The Laguna Beach Chamber of Commerce has served the businesses of Laguna Beach since 1917 as a tool for promoting commerce and allowing members to connect to one another and the community. The Laguna Beach Chamber of Commerce’s core mission is to promote, represent, and support members of the business community.

If you have any questions or would like more information on the Laguna Beach Chamber, contact (949) 49401018 or email This email address is being protected from spambots. You need JavaScript enabled to view it..

City Council to review trimmed Coast Inn project


A pared down project, but historically accurate exterior renovation of the Coast Inn, is scheduled to be reviewed February 4 by the City Council.

As requested by the council in a previous hearing, the project has been significantly trimmed. Use of a proposed rooftop deck pool will be restricted to hotel guests and exterior renovations will match the historic design approved and recommended by the city Heritage Committee, including variances for the proposed historical features. The previous submittals for the project were opposed by members of the public and revisions were required by city officials.

“How do you oppose a project that preserves a historic landmark?” queried Coast Inn owner Chris Dornin, a born and bred Lagunan.

BLUR PLATES City Council to review 1

Photo by Mary Hurlbut

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The Coast Inn project is scheduled to be reviewed by City Council on February 4

Dornin’s first proposal was heard by the council in January of 2018. The application included a proposal to remodel the historic property, adding restaurants, a rooftop deck with a bar and swimming pool, renovation of rooms, and restoration of the Chris Abel-designed, mid-century modern Coast Liquor store across Mountain Street from the hotel.

“This is a developer purchasing a property then exploiting historic preservation loopholes in order to maximize and intensify usage,” said resident Randy Lewis at the council hearing. “This is an attempt to pound a round peg into a square hole.”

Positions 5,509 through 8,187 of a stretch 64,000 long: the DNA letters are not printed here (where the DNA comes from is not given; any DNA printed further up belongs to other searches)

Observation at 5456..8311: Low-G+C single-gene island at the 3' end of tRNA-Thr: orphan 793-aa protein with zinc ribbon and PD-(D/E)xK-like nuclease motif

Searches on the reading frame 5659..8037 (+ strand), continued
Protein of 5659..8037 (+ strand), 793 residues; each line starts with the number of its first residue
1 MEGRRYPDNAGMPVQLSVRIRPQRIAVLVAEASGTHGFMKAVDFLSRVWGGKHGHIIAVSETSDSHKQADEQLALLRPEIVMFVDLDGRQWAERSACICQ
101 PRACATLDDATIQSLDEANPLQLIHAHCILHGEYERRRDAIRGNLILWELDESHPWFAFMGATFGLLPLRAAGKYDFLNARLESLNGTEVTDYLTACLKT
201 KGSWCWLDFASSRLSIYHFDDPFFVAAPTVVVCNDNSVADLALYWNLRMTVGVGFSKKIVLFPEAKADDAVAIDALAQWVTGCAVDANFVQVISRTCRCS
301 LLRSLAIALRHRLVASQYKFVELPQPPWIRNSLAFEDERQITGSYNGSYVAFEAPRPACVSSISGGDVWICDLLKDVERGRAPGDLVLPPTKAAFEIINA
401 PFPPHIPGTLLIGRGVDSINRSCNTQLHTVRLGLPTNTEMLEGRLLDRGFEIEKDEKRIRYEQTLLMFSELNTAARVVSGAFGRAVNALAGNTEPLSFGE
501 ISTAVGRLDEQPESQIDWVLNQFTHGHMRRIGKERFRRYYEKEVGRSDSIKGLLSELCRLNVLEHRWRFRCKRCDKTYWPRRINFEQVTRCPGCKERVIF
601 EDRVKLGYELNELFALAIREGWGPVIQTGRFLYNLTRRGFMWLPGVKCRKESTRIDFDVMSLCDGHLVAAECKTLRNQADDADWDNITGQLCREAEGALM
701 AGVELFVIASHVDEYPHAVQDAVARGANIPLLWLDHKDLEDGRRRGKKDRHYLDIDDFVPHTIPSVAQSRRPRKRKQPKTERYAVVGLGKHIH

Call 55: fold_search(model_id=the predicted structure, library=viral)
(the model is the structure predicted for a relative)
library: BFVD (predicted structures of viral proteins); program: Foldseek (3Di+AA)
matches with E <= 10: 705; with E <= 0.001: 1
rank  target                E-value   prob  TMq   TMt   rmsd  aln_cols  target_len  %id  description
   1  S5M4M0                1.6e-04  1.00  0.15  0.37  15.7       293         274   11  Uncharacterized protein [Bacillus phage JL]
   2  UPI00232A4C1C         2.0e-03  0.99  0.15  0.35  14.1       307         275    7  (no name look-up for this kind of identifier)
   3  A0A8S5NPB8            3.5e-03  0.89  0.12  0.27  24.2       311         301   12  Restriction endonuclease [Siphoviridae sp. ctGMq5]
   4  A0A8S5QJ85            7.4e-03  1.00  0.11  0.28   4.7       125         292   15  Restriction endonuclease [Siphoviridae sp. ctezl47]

Dornin, who bought the Coast Inn in 2012, objects to being characterized as a developer. 

“I am a real estate investor,” said Dornin at an interview on Saturday that included architect Marshall Ininns.

Dornin has made two exceptions: the Louis Longi Artist Live/Work project in Laguna Canyon and the Coast Inn.  Both projects have been opposed by members of the public.

“A difference of opinion is fine, but I don’t understand [differences] morphed into a concentrated effort to misdirect the facts,” said Dornin. “The only reason to fight this project is to keep the vacant existing properties that might draw people to town.”

Village Laguna, among those opposed to the original submission, has made no decision on the current proposal.

“We haven’t talked about it yet,” said Johanna Felder, president of the group. “We are waiting for the staff report.”

Much of the public opposition to the original proposal was based on fears of increased traffic on South Coast Highway in the area of the hotel. However, the results of a traffic study indicate the project would have no significant impact on traffic, according to Ininns, who has been working on the project for six years.

City Council to review 2

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Photo by Mary Hurlbut

The Coast Inn project has been significantly altered according to architect Marshall Ininns and owner Chris Dornin

Lack of sufficient parking was another issue. However, the parking demand has been significantly reduced from the previously submitted project by the elimination of the public rooftop bar and restaurant and limiting the use of the proposed pool to hotel guests. No parking or traffic intensification will be created, Ininns said.

Laguna’s Heritage Committee awarded the hotel an E for Excellent rating as a historical resource. One of the perks of the rating is a reduction of up to 75 percent in parking spaces. However, Ininns said no reductions are being requested.

The previously proposed restaurant and deck above the beach also have been eliminated and the rear of the building will include only hotel rooms and a guest-only deck.

Requested variances from the building code have been reduced to three, Ininns reported. As proposed, the structure would exceed the maximum height limit if the city approves the replacement of historical features such as the turrets, signage, and flagpoles. Open space required by the city has never been required at the hotel, which opened in 1927.

Secondly, the turret will house an American Disabilities Act-compliant elevator that will serve the hotel lobby, rooms, and the rooftop deck, but will require a variance for the height from the lower floor level of the elevator to the top of the tower, Ininns said.